What Dorothy Never Told Us

It isn’t always easy getting to Kansas; I’m afraid Dorothy left that bit of information out when she described her beloved home state to the Munchinlanders of Oz.  I woke up bright and early this morning at 6:30am due in part to the sunrise, the nearby interstate traffic picking up, but mostly due to the fact that the ground I was sleeping on was terribly uncomfortable.  Don’t get me wrong, I love to camp, but I’m already giving my body a hard enough time by making it sit on a motorcycle most days.

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The morning view of my campsite at Lakeside Casino off of interstate 35.

I began to pack up my tent and eat a well-rounded breakfast of left over doritos and a red delicious apple.  The friendly folks in the neighboring RV, Allen and Cheryl I later learned, struck up a conversation asking about my journey and complimenting me on my swift tent tear-down skills.  Allen and Cheryl offered me a cup of coffee, I’ve become accustomed to drinking it black, and they told me about their travels around Minnesota this summer and how they’re headed back home to Eastern Missouri.  Cheryl insisted Allen show me his hand wood carvings that he creates at home, and man were they impressive!  Before departing, they insisted that I call them and stop by if I’m ever in there area.  Cheryl slipped me a piece of paper with their information and said I was welcome to stay anytime.  To describe these two, I’d start by saying they were very friendly, almost family feeling.  Like those neighbors you had growing up that looked after you as if they were your own, but not quite the same as your parents or grandparents.  I appreciated their generous offer.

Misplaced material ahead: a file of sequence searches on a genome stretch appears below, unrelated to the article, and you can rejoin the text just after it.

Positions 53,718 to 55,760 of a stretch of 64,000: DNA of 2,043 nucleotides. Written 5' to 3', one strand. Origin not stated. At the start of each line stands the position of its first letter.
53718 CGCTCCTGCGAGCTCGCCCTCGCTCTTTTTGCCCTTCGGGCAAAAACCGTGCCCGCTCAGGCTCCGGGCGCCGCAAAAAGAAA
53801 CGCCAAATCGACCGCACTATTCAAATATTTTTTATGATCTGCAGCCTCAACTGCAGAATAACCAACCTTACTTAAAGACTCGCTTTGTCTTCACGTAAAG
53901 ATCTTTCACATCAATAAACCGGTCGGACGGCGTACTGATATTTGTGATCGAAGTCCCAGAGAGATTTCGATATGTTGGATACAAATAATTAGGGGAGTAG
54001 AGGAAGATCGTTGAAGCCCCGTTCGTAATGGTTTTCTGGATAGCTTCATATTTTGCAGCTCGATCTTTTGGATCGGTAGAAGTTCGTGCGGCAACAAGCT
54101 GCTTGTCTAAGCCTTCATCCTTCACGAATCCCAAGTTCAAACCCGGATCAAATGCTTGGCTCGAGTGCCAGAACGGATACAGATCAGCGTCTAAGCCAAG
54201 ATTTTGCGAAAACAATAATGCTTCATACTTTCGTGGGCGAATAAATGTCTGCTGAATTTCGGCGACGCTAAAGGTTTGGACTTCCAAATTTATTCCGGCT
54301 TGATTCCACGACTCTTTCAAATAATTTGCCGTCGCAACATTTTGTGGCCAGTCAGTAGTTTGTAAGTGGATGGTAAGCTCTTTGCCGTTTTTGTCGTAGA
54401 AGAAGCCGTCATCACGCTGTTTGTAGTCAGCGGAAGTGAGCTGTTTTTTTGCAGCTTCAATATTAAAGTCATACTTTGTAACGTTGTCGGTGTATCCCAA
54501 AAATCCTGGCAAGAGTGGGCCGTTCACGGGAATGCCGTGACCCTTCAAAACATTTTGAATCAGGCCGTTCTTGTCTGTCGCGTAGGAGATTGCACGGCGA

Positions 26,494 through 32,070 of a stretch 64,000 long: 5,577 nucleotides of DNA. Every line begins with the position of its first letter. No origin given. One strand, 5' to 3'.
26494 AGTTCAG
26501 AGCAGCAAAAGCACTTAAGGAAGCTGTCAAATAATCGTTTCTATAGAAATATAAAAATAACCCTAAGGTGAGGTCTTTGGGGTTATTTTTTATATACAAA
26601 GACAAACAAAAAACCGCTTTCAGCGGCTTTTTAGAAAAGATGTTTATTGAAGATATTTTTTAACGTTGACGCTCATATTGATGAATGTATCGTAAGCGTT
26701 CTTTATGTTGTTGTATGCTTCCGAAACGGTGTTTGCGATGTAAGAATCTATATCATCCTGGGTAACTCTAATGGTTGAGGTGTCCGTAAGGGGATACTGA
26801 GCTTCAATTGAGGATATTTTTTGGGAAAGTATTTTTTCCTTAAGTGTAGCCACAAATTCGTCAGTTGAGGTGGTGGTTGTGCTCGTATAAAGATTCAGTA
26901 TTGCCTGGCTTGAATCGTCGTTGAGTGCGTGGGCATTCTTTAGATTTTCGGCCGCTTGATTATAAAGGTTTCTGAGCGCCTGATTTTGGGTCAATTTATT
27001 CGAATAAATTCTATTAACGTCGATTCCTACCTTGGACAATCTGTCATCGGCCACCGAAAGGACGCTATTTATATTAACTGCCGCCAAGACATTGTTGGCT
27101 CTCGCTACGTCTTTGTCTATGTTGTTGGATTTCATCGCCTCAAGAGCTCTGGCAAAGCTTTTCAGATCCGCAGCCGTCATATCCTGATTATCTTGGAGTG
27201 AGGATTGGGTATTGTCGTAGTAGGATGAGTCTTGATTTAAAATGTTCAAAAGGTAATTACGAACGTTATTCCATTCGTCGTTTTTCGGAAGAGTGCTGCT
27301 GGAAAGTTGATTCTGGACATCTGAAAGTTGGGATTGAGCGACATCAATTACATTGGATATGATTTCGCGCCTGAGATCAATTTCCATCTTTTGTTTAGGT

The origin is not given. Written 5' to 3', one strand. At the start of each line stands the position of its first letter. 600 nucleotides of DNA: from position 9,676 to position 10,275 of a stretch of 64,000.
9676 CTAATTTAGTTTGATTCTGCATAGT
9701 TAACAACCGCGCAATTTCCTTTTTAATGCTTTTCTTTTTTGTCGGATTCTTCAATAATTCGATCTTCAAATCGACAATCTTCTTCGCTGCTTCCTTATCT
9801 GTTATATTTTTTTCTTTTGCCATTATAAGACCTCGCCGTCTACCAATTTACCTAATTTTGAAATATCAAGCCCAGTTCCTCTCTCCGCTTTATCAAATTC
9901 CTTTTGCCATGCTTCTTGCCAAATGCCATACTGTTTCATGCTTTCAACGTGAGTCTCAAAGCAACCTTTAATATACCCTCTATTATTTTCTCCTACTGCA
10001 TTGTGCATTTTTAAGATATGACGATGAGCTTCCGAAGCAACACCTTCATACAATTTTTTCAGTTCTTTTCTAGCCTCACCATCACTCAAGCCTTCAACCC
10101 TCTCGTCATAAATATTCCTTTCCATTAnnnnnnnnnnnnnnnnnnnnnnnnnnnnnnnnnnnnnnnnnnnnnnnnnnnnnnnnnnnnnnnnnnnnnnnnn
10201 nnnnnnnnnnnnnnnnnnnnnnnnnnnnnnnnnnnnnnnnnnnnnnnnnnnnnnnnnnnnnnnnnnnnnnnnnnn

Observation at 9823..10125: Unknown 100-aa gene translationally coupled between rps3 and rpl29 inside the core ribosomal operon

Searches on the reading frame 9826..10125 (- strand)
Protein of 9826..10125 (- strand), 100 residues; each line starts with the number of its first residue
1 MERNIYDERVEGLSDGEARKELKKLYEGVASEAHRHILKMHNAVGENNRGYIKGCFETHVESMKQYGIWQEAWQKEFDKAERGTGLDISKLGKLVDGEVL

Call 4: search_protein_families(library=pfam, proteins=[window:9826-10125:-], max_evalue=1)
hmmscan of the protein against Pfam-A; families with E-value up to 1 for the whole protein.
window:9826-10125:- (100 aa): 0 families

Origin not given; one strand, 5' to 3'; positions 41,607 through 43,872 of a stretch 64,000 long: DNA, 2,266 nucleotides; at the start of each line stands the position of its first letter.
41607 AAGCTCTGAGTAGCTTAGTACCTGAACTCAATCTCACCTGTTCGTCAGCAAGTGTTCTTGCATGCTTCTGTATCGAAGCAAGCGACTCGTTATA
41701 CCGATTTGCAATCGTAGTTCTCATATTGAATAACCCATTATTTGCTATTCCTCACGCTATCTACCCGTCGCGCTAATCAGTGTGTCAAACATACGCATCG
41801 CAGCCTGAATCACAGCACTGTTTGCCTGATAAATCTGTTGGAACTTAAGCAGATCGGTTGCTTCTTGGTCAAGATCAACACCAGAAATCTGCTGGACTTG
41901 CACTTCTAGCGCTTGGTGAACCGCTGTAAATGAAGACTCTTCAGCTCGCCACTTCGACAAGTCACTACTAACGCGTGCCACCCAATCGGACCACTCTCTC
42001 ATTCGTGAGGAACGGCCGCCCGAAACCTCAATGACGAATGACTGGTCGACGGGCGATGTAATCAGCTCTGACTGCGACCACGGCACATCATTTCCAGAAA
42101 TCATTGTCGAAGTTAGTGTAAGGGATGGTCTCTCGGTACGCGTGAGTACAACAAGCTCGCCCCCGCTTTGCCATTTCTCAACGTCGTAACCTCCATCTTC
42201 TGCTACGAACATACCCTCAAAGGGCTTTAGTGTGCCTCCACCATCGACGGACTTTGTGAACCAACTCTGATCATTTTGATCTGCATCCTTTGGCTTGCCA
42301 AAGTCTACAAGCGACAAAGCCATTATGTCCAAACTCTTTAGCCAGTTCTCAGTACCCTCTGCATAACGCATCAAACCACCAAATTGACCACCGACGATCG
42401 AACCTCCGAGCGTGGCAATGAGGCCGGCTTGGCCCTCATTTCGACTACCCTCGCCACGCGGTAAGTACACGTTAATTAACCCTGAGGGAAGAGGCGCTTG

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Allen and Cheryl’s RV, my overnight neighbors from Missouri.

After departure, I got onto the highway and in less than a half hour I was over the Missouri border; less than an hour after that, I came to a dead stop.  I could see a jack-knifed semi truck blocking both lanes about a quarter of a mile ahead. A police cruiser flew passed me while I was stopping.  Within a couple minutes, all the vehicles around me realized we weren’t going anywhere and engines shut off one by one.  It wasn’t even ten yet, but I could feel the heat coming and I had no shade.  After a bit of waiting, I took my jacket and boots off, I had taken my helmet and gloves off as soon as I’d shut off my engine.  At one point, a thoughtful trucker came out of nowhere and handed me an ice cold water and said, “you’re going to want to drink this.”  I was very grateful for yet another act of kindness.  I filled my waiting time with texts to family and friends, facebook, napping, and photographing various things.

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Sitting on the interstate, hoping the accident gets cleared soon.

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Getting ready to nap on the shady side of my bike as temperatures got warmer.